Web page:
Tokyo is heating up (and not just in terms of its soaring summer temperatures). The Japanese capital is counting down to its moment to shine in the international spotlight. With the 2020 Summer Olympics coming up, there’s a palpable excitement in the city’s air. It’s hard to keep up with the rush of new hotels opening, and long-term infrastructural projects designed to make Tokyo not only more attractive, but even cleaner and safer than it already is.
Looking for contemporary Japanese design on a budget? OMO5 Tokyo Otsuka is a good place to check in. The hotel is housed in a former office building in Otsuka renovated by architect Tatsuro Sasaki. The 125 rooms are clean-lined, comfortable and contemporary, with light-wood frames inspired by Japanese-style scaffolding.
[More adventures in Japan: Travel to Osaka, where food is a way of life]
The Andaz Tokyo in Toranomon Hills – a hotbed of pre-Olympics developments – offers a modern touch of luxury (hyatt.com). The hotel balances an intimate ambience (it has 164 rooms) with a warm urban decor.
Start exploring Tokyo’s more peaceful side with a visit to Meiji Jingu, a historic shrine hidden in Yoyogi Park. In a typical Tokyo juxtaposition, it’s located just behind the bustling chaos of Harajuku Station (take the Omotesando exit). Wander along the long, forest-lined walkway that leads to the elegant shrine gates, before washing hands, clapping and tossing a coin into the central shrine. Next, plunge back into the Harajuku chaos with a stroll along colourful street Takeshita Dori – a bustling showcase of young street fashion. Continue along nearby Omotesando, an elegant zelkova tree-lined boulevard with high-end boutiques and a string of iconic architect-designed fashion flagships. At the far end, pop into the serene Nezu Museum to explore its latest exhibition, curated from an impressive collection of Japanese works (from swords to teacups) – finishing up with a stroll around its exquisite gardens.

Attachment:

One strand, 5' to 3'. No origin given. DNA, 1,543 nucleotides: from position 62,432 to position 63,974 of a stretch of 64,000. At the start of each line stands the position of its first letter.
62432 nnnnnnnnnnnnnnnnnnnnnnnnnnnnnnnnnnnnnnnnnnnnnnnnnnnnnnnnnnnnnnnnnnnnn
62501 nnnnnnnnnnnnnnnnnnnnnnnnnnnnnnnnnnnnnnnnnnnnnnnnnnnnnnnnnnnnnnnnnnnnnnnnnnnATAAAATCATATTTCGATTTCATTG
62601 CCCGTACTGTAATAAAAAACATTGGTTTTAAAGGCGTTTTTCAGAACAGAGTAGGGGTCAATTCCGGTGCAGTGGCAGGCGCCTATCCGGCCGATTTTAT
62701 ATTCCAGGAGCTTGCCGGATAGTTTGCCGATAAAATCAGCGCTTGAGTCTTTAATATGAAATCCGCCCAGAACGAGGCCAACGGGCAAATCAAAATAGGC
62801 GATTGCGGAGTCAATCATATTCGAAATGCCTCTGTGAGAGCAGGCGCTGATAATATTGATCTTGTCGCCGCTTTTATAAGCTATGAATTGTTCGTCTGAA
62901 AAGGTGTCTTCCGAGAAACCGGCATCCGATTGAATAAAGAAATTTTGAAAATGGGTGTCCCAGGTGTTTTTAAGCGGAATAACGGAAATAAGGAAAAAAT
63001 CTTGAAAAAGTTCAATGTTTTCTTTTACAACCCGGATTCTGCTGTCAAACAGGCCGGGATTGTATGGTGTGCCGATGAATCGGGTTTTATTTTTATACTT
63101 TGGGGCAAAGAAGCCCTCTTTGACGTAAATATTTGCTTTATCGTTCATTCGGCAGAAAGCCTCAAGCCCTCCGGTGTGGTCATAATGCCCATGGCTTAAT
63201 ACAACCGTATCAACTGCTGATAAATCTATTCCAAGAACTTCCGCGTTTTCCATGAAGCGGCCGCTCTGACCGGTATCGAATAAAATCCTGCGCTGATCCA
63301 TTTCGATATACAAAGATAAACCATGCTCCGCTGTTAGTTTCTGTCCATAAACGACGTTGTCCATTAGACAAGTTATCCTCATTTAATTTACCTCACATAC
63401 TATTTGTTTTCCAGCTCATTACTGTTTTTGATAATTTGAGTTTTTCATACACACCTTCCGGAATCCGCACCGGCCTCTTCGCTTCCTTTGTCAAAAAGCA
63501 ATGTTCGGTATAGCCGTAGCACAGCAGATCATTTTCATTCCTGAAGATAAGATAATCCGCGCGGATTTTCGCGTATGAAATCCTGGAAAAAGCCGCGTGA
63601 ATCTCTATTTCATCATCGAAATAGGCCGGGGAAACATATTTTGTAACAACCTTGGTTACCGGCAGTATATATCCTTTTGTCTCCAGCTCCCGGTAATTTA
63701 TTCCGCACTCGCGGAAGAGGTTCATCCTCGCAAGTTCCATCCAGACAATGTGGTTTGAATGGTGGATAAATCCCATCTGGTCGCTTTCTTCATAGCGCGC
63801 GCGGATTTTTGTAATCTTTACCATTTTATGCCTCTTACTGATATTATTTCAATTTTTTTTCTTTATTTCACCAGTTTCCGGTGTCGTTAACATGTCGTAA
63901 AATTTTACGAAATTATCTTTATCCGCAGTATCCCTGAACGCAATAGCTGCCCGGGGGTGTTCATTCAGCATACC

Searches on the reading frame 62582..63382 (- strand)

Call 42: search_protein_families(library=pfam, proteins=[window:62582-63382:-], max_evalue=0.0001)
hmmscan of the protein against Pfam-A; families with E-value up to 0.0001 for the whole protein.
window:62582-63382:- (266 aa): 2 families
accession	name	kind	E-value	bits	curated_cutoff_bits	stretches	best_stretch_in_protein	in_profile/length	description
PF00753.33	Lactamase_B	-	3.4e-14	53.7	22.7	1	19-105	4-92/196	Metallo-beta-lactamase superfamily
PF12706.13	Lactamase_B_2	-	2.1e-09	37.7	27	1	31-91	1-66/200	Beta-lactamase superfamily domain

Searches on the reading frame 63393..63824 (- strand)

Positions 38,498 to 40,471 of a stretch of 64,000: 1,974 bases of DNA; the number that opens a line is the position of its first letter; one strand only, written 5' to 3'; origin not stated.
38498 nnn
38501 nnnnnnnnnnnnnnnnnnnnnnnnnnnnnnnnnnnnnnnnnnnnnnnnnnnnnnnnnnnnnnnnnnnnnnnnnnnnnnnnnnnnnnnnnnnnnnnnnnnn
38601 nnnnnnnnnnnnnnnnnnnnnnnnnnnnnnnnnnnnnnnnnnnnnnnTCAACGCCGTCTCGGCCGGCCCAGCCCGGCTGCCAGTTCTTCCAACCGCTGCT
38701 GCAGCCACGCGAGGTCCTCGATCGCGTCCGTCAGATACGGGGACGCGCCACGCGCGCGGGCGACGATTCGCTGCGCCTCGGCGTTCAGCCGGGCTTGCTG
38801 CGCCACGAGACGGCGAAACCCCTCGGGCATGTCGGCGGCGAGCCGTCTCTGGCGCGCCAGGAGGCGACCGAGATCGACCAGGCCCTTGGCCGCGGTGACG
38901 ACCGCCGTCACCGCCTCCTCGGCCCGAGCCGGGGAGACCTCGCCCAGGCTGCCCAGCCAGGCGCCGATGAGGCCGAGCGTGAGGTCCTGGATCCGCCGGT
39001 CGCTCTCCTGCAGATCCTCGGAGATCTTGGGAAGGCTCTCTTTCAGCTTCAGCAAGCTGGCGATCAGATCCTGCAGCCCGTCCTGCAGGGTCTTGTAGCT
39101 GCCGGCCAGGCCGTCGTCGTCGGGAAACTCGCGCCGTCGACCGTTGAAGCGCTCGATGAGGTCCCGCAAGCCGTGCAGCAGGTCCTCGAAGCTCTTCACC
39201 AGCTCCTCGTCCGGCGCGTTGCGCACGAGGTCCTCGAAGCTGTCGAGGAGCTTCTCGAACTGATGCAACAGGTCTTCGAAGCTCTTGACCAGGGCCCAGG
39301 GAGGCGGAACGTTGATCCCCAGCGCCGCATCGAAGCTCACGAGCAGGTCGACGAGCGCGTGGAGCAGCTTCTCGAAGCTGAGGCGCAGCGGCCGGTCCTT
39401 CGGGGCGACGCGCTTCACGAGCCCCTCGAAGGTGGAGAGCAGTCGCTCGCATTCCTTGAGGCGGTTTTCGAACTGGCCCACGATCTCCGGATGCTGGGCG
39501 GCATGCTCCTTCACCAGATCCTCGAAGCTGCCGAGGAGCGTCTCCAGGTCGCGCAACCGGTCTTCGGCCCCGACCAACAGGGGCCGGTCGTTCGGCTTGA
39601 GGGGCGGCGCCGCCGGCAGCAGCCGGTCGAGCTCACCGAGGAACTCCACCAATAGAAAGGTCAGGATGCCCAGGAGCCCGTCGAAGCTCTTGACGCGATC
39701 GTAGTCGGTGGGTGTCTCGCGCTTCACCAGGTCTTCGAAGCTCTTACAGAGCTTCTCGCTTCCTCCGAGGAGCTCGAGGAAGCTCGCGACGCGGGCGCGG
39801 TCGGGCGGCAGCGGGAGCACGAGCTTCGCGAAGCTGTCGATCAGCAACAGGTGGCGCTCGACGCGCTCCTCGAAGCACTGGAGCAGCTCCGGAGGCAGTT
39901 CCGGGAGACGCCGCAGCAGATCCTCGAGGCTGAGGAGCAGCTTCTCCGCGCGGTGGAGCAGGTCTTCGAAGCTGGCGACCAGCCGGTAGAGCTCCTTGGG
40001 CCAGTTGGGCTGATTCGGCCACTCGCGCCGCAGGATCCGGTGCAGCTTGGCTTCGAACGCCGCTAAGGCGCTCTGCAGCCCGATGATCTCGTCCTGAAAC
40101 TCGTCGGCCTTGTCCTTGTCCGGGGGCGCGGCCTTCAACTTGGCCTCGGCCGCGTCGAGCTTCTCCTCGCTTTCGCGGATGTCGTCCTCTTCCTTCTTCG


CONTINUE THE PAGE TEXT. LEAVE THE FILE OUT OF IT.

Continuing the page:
Ueno Park, in east Tokyo, is a great one-stop shop (japan-guide.com/e/e3019.html). It’s home to a string of museums and art galleries, as well as lotus ponds, pagodas, more than 1,000 cherry trees and a popular zoo with giant pandas. The Tokyo National Museum is particularly worth visiting.
Put on a headscarf and apron, and learn how to make soba noodles from scratch at the friendly Tsukiji Soba Academy (soba.specialist.co.jp).
Sign up for one of an impressive range of workshops (there is even a gluten-free option), most of which guide students through the soba-making process, before consuming your creations at the end.
Stock up on green tea in the sleek Marunouchi outlet of the Kyoto tea company Ippodo. Sample an array of teas (ippodo-tea.co.jp/en) before taking your pick in the shop, which also sells crafted tea utensils. There is also the Kaboku Tearoom, where visitors can savour perfectly prepared tea with Japanese sweets. Or for those keen to know their matchas and senchas from their banchas, sign up for an on-site tea class.
Sushi lovers would do well to make a special pilgrimage to Ginza Kyubey, a family-run restaurant, home to a four-storey warren of tatami mat rooms and sushi counters, that serves up high-quality sushi (kyubey.jp/en); Steven Spielberg is apparently a regular. Perhaps best of all? The friendly, elderly owner, Imada-san, who makes a point of speaking to every guest. For the Sushi Kaiseki course (strongly recommended), expect to pay from around £116 per person.
Off the map
Just one hour by train outside Tokyo is Kamakura – a pretty coastal town known as “the Hamptons of Tokyo”, packed with old temples, frequented by surfers and surrounded by green mountains. Hire a bicycle next to the station and explore the winding lanes, organic food restaurants, beaches and sights. Don’t miss one of its most famous residents, the oversized Great Buddha of Kamakura, a 37ft bronze statue sitting in the grounds of Kotokuin Temple (kotoku-in.jp/en; temple).
The Sunday Telegraph